After the death of her husband, Lucy Carmichael and her friend, the recently divorced Vivian Bagley, move into a house together with their children. The series follows the adventures of the widow Lucy as she grapples with the comic complications of life on her own, and with her job working as the personal secretary to the impatient and grumpy banker Mr. Mooney. Written by
Jonanthan Ruskin <JonRuskin@aol.com>
At the start of Season 5, the opening sequence featured Lucille Ball's head on an animated jack-in-the-box. Ball hated this sequence and it was changed back to the Season 4 version, which showed clips of Lucy in a kaleidoscopic fashion. This sequence remained until the end of the show's run. The "jack-in-the-box" sequence has never been shown in syndication since the 1970s. See more »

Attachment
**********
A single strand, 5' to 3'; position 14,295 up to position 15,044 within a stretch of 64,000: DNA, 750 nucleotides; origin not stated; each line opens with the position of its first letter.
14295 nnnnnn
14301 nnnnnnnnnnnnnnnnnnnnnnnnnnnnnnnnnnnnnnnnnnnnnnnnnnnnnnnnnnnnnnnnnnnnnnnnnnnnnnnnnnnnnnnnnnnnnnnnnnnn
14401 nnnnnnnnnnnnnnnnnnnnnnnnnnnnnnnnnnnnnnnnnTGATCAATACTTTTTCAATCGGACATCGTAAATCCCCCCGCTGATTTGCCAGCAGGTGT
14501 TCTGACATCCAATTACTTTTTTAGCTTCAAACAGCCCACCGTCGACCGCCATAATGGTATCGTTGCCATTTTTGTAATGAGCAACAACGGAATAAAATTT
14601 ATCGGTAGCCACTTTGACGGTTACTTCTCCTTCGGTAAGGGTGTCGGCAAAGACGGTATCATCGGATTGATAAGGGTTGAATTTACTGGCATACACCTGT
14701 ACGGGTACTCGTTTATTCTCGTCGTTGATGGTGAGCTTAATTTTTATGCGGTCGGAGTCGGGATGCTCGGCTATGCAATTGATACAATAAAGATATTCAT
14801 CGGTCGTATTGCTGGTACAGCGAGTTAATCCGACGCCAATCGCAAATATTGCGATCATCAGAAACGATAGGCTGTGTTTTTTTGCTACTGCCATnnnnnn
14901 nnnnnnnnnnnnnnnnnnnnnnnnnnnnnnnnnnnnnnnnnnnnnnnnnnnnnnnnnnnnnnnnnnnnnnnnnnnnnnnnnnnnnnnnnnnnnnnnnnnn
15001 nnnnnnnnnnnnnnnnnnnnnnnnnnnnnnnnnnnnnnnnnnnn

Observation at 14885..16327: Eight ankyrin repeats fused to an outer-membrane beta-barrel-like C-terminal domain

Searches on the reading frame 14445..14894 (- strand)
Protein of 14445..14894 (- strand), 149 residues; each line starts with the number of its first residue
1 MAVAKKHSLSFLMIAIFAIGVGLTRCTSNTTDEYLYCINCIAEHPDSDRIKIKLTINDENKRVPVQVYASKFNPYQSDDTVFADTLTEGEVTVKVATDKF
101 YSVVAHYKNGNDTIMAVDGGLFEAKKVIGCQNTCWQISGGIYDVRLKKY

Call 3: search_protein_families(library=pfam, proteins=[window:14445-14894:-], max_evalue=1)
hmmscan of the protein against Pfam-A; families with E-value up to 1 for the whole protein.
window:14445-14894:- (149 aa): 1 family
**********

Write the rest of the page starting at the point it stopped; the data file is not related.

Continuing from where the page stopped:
I am in complete agreement with the majority of the previous reviewers in that the first two seasons in black-and-white with Vivian Vance playing Vivian Bagley (television comedy's first divorcee) where undoubtedly the finest of the series. I am second to none in my admiration for Lucy, but after Vivian's character vanished, I thought the shows got more grating, annoying, repetitious and less funny as a rule. Vance was indeed a great co-star for Ball, they played off each-other beautifully and had genuine "star chemistry" between them. Mr. Mooney yelling at Lucy Carmichael got to be distractingly boring, uninspired and plain stupid. I have always been a great fan of Vivian Vance: in my thinking she was a vastly underrated comedy performer who had a unique voice, delivery style and physical mannerisms. Lucy was indeed fortunate to have had Desi finding Vivian playing in a play in La Jolla back in 195O. Lucy wouldn't have been nearly as successful without the special magic this actress brought to Ethel & Viv!
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